Back home the Declaration’s language of equality came under attack as discord over slavery intensified. John C. Calhoun asserted there was “not a word of truth to the statement that all men were created equal” and John Randolph of Virginia said it was a “pernicious falsehood.” Calhoun argued that the Declaration’s statements of equality were not necessary to its purpose.
Abraham Lincoln answered that these statements were all the more significant because their inclusion was not necessary. Speaking at Independence Hall in 1861 he said he “never had a feeling politically that did not spring from the sentiments embodied in the Declaration of Independence.”6 Eulogizing Lincoln in 1865, Senator Charles Sumner reviewed Lincoln’s repeated reliance on the promise of the Declaration and his role in making it a reality.7
Speaking shortly after World War II about the risks of tyranny and the looming iron curtain, Winston Churchill warned:
“[W]e must never cease to proclaim in fearless tones the great principles of freedom and the rights of man which … find their most famous expression in the American Declaration of Independence.”8
Half a world away, Ho Chi Minh began his speech declaring Vietnamese independence by noting that the immortal statement "[a]ll men are created equal … was made in the Declaration of Independence … this means: All the peoples on the earth are equal from birth, all the peoples have a right to live, to be happy and free.”10 Ironically it was the same Ho Chi Minh who led North Vietnam twenty years later during the Vietnam War.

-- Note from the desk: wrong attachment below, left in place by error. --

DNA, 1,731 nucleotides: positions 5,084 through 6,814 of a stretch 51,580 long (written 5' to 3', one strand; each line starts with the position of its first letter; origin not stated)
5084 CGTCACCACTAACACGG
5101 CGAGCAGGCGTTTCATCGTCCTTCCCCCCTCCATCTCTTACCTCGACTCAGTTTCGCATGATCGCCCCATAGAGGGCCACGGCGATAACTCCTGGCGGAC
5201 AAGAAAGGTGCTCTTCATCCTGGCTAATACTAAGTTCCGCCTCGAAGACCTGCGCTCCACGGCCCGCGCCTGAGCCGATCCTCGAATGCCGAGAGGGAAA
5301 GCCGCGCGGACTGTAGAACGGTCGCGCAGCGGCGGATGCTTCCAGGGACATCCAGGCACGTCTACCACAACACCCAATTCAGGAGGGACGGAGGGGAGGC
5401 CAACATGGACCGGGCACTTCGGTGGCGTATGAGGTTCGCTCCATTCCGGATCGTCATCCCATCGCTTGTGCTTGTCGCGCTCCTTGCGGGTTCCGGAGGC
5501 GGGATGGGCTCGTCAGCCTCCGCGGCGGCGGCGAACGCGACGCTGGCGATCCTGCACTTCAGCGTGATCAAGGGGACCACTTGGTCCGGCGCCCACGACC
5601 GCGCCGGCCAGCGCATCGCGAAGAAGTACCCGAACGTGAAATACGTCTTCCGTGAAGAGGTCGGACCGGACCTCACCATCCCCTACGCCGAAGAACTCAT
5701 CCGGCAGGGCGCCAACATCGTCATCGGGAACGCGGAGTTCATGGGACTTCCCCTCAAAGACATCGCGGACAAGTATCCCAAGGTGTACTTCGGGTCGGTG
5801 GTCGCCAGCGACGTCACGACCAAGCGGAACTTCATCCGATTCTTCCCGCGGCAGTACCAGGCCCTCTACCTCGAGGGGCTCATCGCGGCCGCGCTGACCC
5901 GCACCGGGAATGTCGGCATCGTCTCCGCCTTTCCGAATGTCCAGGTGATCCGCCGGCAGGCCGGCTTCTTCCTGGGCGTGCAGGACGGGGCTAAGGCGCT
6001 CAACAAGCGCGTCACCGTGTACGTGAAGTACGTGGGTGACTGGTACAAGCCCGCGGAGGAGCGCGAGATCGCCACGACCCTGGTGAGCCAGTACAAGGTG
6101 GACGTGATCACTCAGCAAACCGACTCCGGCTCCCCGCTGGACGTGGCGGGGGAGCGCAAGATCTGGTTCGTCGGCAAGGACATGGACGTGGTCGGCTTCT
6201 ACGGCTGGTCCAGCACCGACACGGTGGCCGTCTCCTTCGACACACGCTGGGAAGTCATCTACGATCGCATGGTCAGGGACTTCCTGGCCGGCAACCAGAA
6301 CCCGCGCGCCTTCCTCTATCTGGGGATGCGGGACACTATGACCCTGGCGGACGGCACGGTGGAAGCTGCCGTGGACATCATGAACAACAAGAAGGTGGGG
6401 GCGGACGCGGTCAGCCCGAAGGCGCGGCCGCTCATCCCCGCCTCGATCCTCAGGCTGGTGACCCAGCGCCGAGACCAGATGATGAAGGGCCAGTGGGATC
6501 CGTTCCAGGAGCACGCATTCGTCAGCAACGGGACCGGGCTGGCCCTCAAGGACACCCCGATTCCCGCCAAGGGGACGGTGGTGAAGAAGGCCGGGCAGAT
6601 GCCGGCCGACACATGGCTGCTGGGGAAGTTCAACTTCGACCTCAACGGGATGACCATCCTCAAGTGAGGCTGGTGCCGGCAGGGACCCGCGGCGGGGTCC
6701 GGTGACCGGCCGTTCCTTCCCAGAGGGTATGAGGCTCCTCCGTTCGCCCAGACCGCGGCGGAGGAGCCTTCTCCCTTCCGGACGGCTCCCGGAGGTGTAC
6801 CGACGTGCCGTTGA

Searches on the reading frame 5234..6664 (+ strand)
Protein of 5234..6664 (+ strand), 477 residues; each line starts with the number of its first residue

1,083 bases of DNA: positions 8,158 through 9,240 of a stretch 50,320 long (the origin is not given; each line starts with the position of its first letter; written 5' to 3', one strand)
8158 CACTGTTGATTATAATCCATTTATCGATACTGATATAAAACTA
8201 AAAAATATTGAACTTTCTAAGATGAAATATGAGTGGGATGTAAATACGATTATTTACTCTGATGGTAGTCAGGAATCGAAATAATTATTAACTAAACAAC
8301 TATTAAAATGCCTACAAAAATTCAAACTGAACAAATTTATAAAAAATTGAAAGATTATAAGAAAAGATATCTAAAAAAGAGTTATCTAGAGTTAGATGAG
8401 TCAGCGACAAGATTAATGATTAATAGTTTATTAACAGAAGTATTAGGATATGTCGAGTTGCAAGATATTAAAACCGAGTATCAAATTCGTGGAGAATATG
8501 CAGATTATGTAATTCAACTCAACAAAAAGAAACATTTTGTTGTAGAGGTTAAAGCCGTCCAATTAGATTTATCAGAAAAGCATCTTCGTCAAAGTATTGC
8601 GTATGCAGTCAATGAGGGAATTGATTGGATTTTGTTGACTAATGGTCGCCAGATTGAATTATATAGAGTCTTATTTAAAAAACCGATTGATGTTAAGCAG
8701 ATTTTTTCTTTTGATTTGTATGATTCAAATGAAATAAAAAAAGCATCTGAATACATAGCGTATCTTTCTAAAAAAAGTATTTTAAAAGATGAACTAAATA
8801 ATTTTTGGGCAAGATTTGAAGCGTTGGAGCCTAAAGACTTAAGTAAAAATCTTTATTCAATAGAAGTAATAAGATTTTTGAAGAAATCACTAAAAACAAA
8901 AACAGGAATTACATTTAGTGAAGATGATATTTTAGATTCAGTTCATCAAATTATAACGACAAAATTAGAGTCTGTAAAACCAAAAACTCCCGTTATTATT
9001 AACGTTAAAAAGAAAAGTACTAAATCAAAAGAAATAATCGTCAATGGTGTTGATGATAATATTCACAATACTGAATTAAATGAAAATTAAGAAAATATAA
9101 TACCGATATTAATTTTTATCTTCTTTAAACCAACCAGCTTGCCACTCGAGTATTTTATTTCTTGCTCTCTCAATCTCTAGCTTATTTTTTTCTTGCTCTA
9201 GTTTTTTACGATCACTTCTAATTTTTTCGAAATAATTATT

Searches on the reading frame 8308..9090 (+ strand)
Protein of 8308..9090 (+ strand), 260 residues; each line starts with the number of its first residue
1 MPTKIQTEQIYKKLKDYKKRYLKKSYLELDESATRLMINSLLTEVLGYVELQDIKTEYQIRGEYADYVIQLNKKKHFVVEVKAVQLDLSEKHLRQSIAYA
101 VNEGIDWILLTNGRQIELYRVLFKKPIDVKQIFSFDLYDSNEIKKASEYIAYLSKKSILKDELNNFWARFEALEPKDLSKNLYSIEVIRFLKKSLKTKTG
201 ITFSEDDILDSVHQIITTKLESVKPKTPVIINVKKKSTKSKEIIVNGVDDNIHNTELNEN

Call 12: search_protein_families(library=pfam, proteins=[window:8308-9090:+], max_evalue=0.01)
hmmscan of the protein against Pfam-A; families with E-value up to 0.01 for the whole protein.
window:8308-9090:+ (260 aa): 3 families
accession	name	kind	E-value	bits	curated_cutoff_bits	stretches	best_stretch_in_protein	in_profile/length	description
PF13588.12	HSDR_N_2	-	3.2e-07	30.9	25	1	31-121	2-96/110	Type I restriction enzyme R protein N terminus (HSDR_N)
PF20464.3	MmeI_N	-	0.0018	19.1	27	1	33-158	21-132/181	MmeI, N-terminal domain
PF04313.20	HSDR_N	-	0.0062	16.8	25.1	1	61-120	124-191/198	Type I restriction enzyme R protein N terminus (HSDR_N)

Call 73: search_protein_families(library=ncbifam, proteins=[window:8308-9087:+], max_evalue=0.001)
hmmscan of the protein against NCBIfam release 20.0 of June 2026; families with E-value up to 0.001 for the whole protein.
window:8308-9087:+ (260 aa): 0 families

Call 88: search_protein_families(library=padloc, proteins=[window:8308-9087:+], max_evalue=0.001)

- Information for this article comes from Pauline Maier, American Scripture, Alfred A. Knopf, Inc. (1997); David Armitage, The Declaration of Independence: A Global History, Harvard University Press (2007); and Henry Fairlie, What Europeans Thought of Our Revolution, The New Republic, originally published July 18, 1988, published on-line July 4, 2014.
- Facsimile created in 1823 from the original Declaration of Independence. Image from Wikipedia. The original document on view at the National Archives is faded and difficult to read. You can see it on the Archives’ web site.
- Detail from painting by Friedrich Heinrich Füger in the collection of the Belvedere Museum, Vienna.
- Mexican Declaration of Independence (1821). Image from Wikipedia.
- Declaration of the Rights of Man and of the Citizen by Jean-Jacques-François Le Barbier. Image from Wikipedia.
- Address at Independence Hall while on route to Washington to assume the presidency, February 22, 1861. Text on-line at Abraham Lincoln Online.
- The Promises of the Declaration of Independence, eulogy on Abraham Lincoln given by Charles Sumner before the municipal authorities of the City of Boston on June 1, 1865. Published by Ticknor and Fields. Available on-line at Archive.org web site.
- From Sinews of Peace, speech by Winston Churchill on March 5, 1946 at Westminster College in Fulton, Missouri. Available on-line at The History Guide.
- Ho Chi Minh in 1945. Image from Wikipedia.
- Declaration of Independent of the Democratic Republic of Vietnam, September 2, 1945. Text on-line at History Matters web site.
This article originally appeared in our free semi-monthly newsletter. To receive future issues, please add your name to the subscription list.